Wednesday, February 16, 2022

Clive Bibby: Maharey has it all wrong - time to tell the truth

Former Labour Cabinet Minister and Vice-Chancellor of Massey University, Steve Maharey, wrote a piece last weekend that should have sent the alarm bells ringing in the corridors of power – see HERE.

Given that it was a holiday weekend, it may have been that no one in the Prime Minister’s Department was reading the daily journals that masquerade as publishers of respectable journalism these days and may have missed it.

But you can bet that those with responsibility for keeping an eye on potentially dangerous material in the media would have been quick to poke Maharey’s offending words under Saint Jacinda’s nose first thing Tuesday morning. On sighting it, she may even have choked on her coffee. It was a shocker.


It would take too long to regurgitate Maharey’s full column in my response, suffice to say that the former Labour front bencher went to great lengths to describe the nation’s economy as underperforming and incapable of supporting the aspirational targets we have grown to believe we are capable of.

He pontificates that our poor economic performance is based on two pillars of the economy that need restructuring.

His rationale for these profound statements goes something like this:

The first is that we host too many tourists that are not spending enough money per head in this country. He implies that we are not marketing our tourism destinations in places where the residents are awash with discretionary funds who, as soon as they know about NZ, will all rush to spend their life’s savings in our country as opposed to doing the same in other competitor tourist spots on the globe.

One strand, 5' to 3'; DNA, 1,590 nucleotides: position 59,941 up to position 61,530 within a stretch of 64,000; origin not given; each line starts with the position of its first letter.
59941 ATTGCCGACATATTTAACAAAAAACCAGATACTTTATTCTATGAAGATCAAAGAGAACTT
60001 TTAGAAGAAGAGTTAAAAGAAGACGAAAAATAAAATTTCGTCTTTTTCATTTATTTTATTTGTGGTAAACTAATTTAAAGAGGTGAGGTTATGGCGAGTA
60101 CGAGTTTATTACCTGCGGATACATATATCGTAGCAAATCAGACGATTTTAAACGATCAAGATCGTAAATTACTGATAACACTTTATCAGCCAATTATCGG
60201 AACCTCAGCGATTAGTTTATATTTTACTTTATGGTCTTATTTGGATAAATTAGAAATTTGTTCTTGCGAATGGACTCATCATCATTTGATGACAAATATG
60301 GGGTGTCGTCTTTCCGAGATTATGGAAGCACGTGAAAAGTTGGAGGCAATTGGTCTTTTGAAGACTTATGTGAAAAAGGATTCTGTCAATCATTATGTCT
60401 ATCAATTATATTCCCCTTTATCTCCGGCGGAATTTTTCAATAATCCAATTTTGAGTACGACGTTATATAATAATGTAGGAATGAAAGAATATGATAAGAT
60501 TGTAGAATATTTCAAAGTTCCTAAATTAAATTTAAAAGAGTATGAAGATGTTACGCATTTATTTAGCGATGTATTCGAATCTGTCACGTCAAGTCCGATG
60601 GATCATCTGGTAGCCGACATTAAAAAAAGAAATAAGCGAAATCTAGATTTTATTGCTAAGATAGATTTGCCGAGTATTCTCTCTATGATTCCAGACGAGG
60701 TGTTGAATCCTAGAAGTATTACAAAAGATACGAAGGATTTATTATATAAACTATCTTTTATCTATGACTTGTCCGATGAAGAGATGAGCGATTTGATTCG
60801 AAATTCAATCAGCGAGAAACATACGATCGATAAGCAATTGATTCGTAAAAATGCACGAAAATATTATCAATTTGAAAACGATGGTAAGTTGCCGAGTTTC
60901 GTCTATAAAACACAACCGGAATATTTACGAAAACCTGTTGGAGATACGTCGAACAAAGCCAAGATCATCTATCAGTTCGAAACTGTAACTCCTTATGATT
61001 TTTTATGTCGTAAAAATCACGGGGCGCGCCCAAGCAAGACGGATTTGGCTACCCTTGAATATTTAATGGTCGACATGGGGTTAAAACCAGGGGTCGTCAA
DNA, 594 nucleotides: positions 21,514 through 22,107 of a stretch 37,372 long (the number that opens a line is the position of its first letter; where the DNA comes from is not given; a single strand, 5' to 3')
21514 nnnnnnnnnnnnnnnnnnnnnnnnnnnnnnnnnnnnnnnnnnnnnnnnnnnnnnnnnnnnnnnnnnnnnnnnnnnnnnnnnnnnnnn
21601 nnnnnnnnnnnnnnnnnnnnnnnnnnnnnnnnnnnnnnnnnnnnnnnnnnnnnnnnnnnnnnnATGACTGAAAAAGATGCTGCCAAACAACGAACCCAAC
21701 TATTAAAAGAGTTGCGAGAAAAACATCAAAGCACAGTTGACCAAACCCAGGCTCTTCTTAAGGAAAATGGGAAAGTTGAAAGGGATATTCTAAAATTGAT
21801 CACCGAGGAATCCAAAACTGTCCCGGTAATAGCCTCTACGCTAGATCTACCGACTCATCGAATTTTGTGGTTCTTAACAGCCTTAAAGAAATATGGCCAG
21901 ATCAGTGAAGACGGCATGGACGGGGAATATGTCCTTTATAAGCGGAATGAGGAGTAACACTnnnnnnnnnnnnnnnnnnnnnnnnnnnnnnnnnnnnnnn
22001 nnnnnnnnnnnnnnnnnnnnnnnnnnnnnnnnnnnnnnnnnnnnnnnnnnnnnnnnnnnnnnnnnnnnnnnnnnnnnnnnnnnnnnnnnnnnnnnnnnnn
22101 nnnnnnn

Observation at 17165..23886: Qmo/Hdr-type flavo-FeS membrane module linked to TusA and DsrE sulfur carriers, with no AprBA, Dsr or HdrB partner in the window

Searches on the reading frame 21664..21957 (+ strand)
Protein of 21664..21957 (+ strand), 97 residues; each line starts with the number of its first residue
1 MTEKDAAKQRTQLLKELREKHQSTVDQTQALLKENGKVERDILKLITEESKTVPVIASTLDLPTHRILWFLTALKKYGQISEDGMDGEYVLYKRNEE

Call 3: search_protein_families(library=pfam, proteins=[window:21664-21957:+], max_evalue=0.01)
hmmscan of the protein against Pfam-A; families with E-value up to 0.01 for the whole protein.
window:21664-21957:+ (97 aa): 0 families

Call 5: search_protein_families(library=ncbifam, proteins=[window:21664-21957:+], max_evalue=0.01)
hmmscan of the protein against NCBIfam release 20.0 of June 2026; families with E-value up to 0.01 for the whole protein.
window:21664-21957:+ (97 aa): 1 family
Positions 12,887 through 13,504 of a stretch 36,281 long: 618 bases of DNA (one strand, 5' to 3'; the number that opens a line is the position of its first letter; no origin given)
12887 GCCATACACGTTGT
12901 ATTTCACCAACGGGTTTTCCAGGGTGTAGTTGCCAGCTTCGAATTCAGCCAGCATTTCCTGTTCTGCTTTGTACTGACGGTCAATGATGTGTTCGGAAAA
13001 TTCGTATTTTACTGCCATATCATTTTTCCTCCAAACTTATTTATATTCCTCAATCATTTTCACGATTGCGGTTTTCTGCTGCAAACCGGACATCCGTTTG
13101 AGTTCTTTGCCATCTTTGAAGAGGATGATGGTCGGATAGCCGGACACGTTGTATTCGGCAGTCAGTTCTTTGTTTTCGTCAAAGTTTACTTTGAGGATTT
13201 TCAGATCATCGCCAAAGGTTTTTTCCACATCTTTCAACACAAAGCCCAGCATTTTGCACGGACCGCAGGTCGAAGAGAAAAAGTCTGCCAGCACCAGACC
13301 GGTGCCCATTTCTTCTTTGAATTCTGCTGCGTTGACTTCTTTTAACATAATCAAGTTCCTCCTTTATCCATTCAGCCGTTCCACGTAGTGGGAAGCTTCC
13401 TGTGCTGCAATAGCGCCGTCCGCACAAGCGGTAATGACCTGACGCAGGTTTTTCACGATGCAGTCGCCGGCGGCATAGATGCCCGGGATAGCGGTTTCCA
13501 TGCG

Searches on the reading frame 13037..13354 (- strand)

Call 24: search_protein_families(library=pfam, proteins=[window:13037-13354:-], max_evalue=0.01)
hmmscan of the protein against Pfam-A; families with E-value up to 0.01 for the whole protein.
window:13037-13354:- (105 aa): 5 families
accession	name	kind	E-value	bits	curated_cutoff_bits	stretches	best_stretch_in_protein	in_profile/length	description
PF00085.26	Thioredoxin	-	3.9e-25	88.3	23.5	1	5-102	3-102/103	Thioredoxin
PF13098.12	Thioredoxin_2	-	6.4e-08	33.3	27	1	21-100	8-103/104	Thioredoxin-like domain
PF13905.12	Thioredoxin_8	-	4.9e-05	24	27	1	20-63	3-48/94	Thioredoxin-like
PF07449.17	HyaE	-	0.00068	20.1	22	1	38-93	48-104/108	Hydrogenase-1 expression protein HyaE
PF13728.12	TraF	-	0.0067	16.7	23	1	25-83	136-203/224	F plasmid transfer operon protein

The second is that our income from our multi-faceted agriculture industry is based on animal production and fish harvesting techniques that are inefficient by design. We end up with too many products of not high enough yield.

He smears the current industries by accusing them of being inept performers compared to our international counterparts - whoever they may be.

In both industries he advocates earning more from less.

He doesn’t know what he is talking about. 

This country survives on trading, often in markets at the other side of the world.

The fact that our standard of living is rated amongst the richest countries on the planet is solely dependent on our exporters having a better product to sell and being able to market it better than our competitors. It follows that the more you sell at these prices, the more we can afford to deliver higher living standards to the whole population of New Zealand. More and better schools and health services. More aged care and handicapped facilities. Better infrastructure, sporting, and leisure facilities.

As the economy grows, we all benefit.


So, why do we have to listen to this rubbish from people who should know better.

Perhaps he is trying to find a way that will justify the draconian measures suggested by his colleagues in the current administration in order to achieve their emissions targets solely by slaughtering 30% of the dairy herd. Or to transfer blame for the collapse of the tourism and hospitality industries away from those who needlessly allowed it to wither on the vine during the harshest lockdown in the world.

It didn’t need to happen that way.

It beggars belief that a former Cabinet Minister in a previous Labour Government would expect us mere mortals to accept his disturbingly false summary of the nation’s recent economic performance on the world stage.

He has the audacity to mistakenly apportion blame for what he describes as “under performance” at the feet of the county’s two main earners of overseas funds who have for decades led the world in their respective fields.

He rambles on about being more efficient and entrepreneurial, suggesting we could have done so much better had we entertained tourists of the type who individually spend more money and produced more from numerically less numbers of genetically superior animals.

Last time l looked, we were already doing both those things And our world leading agricultural scientists have already bred animals which, when fed different diets, expel up to (in some cases) 80% less methane gas.